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US gov’t injects confusion into Venezuela’s 2024 presidential election

The US government injected confusion into next year’s presidential election in Venezuela on Friday by incorrectly suggesting opposition leader Maria Corina Machado had filed an appeal to reverse her ban on running for office.

Machado subsequently sidestepped questions about whether she had been pressured by the Biden administration to appear before Venezuela’s highest court, but she made a veiled criticism of the US comment, saying she wished she had been able to announce her actions herself.

A tweet from the US government’s unit that oversees Venezuelan affairs praised Machado’s “courage and willingness” to appeal the ban. But as she left the country’s highest court Friday evening, she told reporters she did not file an appeal because she has not been officially notified of the ban announced against her in June.

“I am not going to resort to that procedure,” she said of the appeal process.

Instead, Machado, a longtime foe of the ruling party and winner of an opposition presidential primary, said she had established before the court a claim “that there is no disqualification” against her.

With her campaign’s attorney by her side, Machado said her legitimacy as a candidate comes from Venezuelan voters, not the government.

Asked at a later news conference whether the Biden administration had pressured her to appear before Venezuela’s Supreme Tribunal of Justice, she said only that her campaign has had conversations with supporters of the opposition.

“I repeat, we are in the middle of a complex, difficult negotiation, and of course we are in contact with all those allies who have established commitments and who have given guarantees and have given important incentives for this negotiation process to advance,” she said from her campaign’s headquarters in Caracas.

A spokeswoman for the US Venezuela Affairs Unit declined to comment.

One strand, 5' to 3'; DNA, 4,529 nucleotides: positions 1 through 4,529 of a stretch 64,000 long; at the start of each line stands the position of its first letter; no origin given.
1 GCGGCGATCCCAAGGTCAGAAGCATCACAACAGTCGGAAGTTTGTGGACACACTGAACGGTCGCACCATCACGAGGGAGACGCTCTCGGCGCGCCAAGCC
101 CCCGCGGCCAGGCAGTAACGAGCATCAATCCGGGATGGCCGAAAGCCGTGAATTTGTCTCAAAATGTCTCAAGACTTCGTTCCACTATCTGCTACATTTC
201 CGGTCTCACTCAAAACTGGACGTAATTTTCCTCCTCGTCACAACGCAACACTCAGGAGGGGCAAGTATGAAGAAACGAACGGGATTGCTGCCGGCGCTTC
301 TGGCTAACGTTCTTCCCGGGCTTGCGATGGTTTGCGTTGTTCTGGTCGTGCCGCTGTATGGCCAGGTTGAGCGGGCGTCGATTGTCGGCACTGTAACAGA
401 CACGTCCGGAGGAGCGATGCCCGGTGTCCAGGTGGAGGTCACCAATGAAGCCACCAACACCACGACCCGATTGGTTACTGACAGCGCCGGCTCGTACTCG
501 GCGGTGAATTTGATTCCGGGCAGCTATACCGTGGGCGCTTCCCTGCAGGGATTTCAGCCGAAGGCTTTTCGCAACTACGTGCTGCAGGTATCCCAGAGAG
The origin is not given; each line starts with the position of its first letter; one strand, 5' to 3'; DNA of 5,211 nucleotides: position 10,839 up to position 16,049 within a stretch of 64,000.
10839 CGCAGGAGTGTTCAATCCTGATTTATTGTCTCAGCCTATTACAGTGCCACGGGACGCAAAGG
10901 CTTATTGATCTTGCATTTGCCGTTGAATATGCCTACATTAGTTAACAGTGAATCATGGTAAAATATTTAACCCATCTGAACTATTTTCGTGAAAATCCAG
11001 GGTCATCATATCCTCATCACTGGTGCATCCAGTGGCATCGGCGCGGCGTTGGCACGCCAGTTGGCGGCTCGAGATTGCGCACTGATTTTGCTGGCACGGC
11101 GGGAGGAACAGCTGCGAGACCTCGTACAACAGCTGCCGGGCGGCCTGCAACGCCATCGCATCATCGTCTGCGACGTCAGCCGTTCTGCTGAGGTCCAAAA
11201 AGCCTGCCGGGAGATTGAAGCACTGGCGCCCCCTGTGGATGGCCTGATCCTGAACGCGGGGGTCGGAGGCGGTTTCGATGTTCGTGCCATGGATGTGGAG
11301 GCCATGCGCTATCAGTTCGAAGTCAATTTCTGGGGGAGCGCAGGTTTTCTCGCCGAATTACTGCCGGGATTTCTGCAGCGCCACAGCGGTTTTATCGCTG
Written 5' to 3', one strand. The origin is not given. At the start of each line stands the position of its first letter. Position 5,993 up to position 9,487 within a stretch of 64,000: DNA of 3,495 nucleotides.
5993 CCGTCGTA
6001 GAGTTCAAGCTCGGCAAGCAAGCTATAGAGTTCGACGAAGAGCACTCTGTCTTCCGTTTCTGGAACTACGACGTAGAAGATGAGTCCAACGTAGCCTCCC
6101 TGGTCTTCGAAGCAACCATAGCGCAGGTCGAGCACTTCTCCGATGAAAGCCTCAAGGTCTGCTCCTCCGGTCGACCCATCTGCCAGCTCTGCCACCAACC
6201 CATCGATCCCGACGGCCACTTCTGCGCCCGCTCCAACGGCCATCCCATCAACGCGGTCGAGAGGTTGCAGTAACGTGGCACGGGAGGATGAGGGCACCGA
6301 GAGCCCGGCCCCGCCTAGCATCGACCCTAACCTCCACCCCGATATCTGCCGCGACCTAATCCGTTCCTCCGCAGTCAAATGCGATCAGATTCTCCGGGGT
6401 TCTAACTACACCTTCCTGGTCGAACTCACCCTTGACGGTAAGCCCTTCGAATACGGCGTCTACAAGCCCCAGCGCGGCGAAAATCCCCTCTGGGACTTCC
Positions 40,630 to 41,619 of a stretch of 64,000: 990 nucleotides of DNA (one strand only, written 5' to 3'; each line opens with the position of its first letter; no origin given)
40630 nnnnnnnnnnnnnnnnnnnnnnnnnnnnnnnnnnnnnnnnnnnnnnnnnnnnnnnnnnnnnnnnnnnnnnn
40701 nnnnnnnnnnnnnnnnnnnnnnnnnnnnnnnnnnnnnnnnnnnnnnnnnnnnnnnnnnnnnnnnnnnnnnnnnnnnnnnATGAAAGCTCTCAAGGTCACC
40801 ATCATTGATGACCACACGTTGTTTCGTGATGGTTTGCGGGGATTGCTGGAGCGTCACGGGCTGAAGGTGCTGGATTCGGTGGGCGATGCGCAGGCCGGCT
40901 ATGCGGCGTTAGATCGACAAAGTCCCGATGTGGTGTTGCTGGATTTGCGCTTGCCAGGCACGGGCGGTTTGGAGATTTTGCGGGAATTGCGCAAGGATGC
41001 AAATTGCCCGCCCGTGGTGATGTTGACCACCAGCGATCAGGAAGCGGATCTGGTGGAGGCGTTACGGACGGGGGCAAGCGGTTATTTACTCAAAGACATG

Machado won the October 22 presidential primary held by a faction of the opposition backed by the US government, getting about 94 per cent of the votes cast.

The election was organised by an independent commission with no support from the government, which allowed Machado to appear on the ballot even though Maduro’s administration banned her from running for office three days after she officially entered the race.

In the days leading up to the primary, Maduro and the US-backed opposition Unitary Platform agreed to hold a presidential election in the second half of 2024. Maduro will be seeking to add six more years to his 10-year presidency.

Machado, a free-market proponent, does not belong to the Unitary Platform, which began negotiations with Maduro’s government in 2021 in Mexico City with the mediation of Norwegian diplomats.

The October agreement brought some sanctions relief for Venezuela’s oil, gas, and mining sectors from the US government. But the Biden administration has threatened to reverse some of the relief if Venezuela’s government fails to reverse bans preventing Machado and others from holding office and does release political prisoners and wrongfully detained US citizens.

“We applaud Maria Corina Machado and other candidates for their courage and willingness to appeal their ineligibilities. Now it is up to the representatives of Nicholas Maduro to demonstrate their commitment to competitive and inclusive elections,” the US government tweeted, misspelling Maduro’s first name.

It called for the release of “Venezuelan political prisoners, including Roberto Abdul.” Abdul and Machado co-founded a pro-democracy group more than two decades ago.

The tweet reiterated that the US government intends to evaluate economic sanctions on Venezuela “based on meaningful, tangible progress” in restoring democracy.

Maduro’s allies, who along with the president argue that the opposition’s primary was fraudulent, said the tweet was a defeat for Machado and called it interference by the US government in Venezuela’s internal affairs.

The Venezuela Affairs Unit “persists in its colonialist whims that, if they were not so tragic and ridiculous, would be comical. Venezuela does not accept guidelines from anyone,” Jorge Rodriguez, Maduro’s chief negotiator and National Assembly leader, tweeted.

Source: Carribean Loop